If you’re using a rack mount, the hardware is provided in the included screw kit, and it’s easy to screw them into place. We followed the ventilation instructions to leave one unit of space above the CD player so it doesn’t overheat. The power source works with US voltage (120 V, 60 Hz), European voltage (230 V, 50 Hz), and Australian voltage (240 V, 50 Hz).
To test the 10-second shockproof memory, we shook it (even upside down) until our arms hurt, and it didn’t skip once.
The Tascam CD-200BT can also stream music over Bluetooth, which is a great feature for a CD player. We tested this feature with an iPhone SE, and it went very smoothly. The first time we had to pair them, we held down the Bluetooth button on the control panel until the display read “Pairing.” Then, from the Bluetooth menu on the phone, we selected “CD-200BT.” Done. We started playing music wirelessly right away.
When we reconnected them later, the display simply showed a small flashing Bluetooth symbol in the upper left corner of the menu to indicate they were pairing. It’s easy to erase the pairing information, too—just hold the Bluetooth button down as the CD player is powering up, and you should see “erasing” on the menu.
The Tascam CD-200BT has a ton of features for playback. There are, of course, the standards: random, repeat one, repeat all, and general navigation buttons. Additionally, the CD-200BT has an intro check. It plays the first 10 seconds of every track, so you can quickly check each song on an album or in your data CD.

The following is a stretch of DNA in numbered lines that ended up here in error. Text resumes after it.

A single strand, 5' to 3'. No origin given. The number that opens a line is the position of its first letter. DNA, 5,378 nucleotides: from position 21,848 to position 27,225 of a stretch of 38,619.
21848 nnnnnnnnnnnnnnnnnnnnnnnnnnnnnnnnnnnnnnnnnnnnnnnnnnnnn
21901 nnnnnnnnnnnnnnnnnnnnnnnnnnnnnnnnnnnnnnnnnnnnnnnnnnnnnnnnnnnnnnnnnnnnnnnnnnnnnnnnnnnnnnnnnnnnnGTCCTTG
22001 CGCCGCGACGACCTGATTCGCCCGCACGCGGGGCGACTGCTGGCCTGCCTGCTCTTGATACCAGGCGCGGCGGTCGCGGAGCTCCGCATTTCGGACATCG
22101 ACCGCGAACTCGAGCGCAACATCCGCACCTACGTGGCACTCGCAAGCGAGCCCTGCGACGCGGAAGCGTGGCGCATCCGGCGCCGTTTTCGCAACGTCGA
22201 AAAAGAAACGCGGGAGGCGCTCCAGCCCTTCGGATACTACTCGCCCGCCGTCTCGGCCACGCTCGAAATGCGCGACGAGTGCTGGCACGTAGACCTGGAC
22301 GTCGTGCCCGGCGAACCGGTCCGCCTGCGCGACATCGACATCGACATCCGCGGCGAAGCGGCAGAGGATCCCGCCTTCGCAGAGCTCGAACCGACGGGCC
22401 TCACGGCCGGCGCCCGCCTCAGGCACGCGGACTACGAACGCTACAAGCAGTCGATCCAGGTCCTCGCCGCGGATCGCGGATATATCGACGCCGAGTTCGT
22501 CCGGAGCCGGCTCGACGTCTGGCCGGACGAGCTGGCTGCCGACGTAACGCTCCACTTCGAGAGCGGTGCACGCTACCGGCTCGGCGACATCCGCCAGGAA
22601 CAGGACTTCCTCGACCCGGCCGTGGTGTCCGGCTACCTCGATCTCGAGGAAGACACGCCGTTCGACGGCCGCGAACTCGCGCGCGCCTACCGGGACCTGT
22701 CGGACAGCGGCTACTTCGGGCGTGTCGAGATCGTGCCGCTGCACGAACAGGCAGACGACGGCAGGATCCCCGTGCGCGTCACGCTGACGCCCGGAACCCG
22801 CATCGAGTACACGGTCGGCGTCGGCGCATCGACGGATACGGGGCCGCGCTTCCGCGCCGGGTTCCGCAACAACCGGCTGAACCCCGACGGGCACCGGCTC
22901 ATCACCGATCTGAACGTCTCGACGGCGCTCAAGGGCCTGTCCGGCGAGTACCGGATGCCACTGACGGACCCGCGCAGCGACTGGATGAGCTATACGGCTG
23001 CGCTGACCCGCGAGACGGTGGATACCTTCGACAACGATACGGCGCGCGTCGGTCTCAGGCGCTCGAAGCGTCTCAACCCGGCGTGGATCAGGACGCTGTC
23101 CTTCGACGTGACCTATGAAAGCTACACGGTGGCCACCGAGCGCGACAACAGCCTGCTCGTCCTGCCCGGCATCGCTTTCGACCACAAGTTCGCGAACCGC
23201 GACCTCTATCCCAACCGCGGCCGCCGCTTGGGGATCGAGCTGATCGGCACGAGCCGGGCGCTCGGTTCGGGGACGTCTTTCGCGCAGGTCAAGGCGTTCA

There’s also a pitch shift function which lets you raise or lower a pitch by half-steps. This can be fun for a home listener if you want to shift the song into your vocal range so you can sing along. It’s even better if you frequently use the CD player to play an accompaniment track for a soloist or ensemble since you can shift the track to fit the singer’s range. The Tascam can shift to a range of 14 steps above and 14 steps below the track’s natural pitch, which is over an octave and a half.
On the control panel, there are five buttons that cover 12 different functions. Each button has a different action depending on whether you press it once, hold it down, or hold the shift button. It’s really confusing and we made a bunch of mistakes before we figured out how to work it (it makes sense that they didn’t want to have 12 different buttons, but this didn’t really solve the problem). Fortunately, the remote control has a separate button for each function.